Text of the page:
To help athletes and viewers cope with the postponement of this year’s Summer Olympics in Japan, Fred Astaire Dance Studios is taking a walk down memory lane by highlighting some memorable performances from past Olympic opening ceremonies.
Sports fans from around the world typically cheer their country’s best and brightest athletes at the Summer Olympics in July. In March 2020, the Japanese prime minister postponed this summer’s scheduled games, owing to the outbreak of COVID-19. The modern Olympics has only been canceled three times since it started in 1896, once during World War I and two times during World War II, according to History, an online resource. For many athletes, the postponement of the Summer Olympics could derail their dream of standing on the podium. The International Olympic Committee employs a bevy of mental health professionals to ensure the emotional well-being of Olympic athletes during this unprecedented time.
The pandemic is also taking a toll on the mental health of many Americans as they deal with isolation, uncertainty and the cancellation of many of their treasured summertime activities, like the Summer Olympics. Fred Astaire Dance Studios believes dancing can help provide solace during this difficult season. Dancing helps boost physical fitness, improve mental health, and it’s fun. Fred Astaire Dance Studios offers lessons at its local studios as well as an Online Lesson Platform allowing you to learn to dance from your home.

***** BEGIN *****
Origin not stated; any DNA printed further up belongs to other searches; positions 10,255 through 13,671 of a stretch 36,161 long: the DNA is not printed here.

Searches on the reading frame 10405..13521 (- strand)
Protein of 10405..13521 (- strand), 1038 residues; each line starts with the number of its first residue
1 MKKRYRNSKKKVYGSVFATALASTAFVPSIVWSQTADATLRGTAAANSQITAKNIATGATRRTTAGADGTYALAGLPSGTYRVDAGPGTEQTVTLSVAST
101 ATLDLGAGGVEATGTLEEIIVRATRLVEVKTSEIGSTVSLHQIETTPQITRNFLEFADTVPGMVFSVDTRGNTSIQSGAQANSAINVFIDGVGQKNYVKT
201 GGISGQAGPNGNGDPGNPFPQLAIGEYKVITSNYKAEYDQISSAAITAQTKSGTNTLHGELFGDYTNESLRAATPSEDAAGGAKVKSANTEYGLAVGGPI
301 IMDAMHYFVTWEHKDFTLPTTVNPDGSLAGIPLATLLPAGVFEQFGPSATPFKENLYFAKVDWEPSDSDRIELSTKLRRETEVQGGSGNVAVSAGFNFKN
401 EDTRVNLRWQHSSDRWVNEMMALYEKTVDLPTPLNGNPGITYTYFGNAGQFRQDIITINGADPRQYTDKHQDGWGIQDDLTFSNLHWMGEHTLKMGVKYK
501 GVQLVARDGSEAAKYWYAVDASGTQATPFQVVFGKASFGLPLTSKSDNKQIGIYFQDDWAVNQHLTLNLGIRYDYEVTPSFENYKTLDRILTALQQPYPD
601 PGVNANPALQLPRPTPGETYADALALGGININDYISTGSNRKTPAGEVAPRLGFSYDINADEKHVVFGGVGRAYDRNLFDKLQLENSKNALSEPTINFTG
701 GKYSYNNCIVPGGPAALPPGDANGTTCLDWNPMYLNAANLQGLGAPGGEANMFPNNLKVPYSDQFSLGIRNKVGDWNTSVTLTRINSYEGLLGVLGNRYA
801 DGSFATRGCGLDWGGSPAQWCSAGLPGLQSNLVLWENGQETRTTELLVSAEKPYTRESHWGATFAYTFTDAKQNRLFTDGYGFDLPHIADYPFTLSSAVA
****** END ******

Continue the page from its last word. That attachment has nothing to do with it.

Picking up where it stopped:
The Olympic opening ceremonies serve as a platform to showcase the culture, art and history of the host country, and dancing plays a major role in every ceremony. Host countries spend millions of dollars, and celebrated directors choreograph elaborate performances. England reportedly spent $42 million on its opening ceremony festivities in 2012, and Brazil spent approximately $20 billion in 2016, according to various media reports.
In this first memory, Nikki Webster performs “Under the Southern Skies,” during the Olympic opening ceremonies of the 2000 games in Sydney, Australia. The young singer is accompanied by performers dressed in a wide variety of traditional garb. The song was selected to help promote the integration of the more than 270 ethnic groups that make up the population of Australia.
Check out this recreation of the British Industrial Revolution during the opening ceremony for the 2012 Summer Olympics in London. Performers artfully retell the period of history when the country moved from an economy focused on farming to one relying primarily on industry and machine manufacturing.
Elaborate costumes are just one of the highlights of this performance from the 2008 Beijing Summer Olympic opening ceremony. Dancers showcase China’s Tang Dynasty, which ruled the country from 618 to 907 and is recognized for the flourishing of cultural arts during this time.
For more information about how dancing can bring joy to your life during tough times, contact your local Fred Astaire Dance Studios.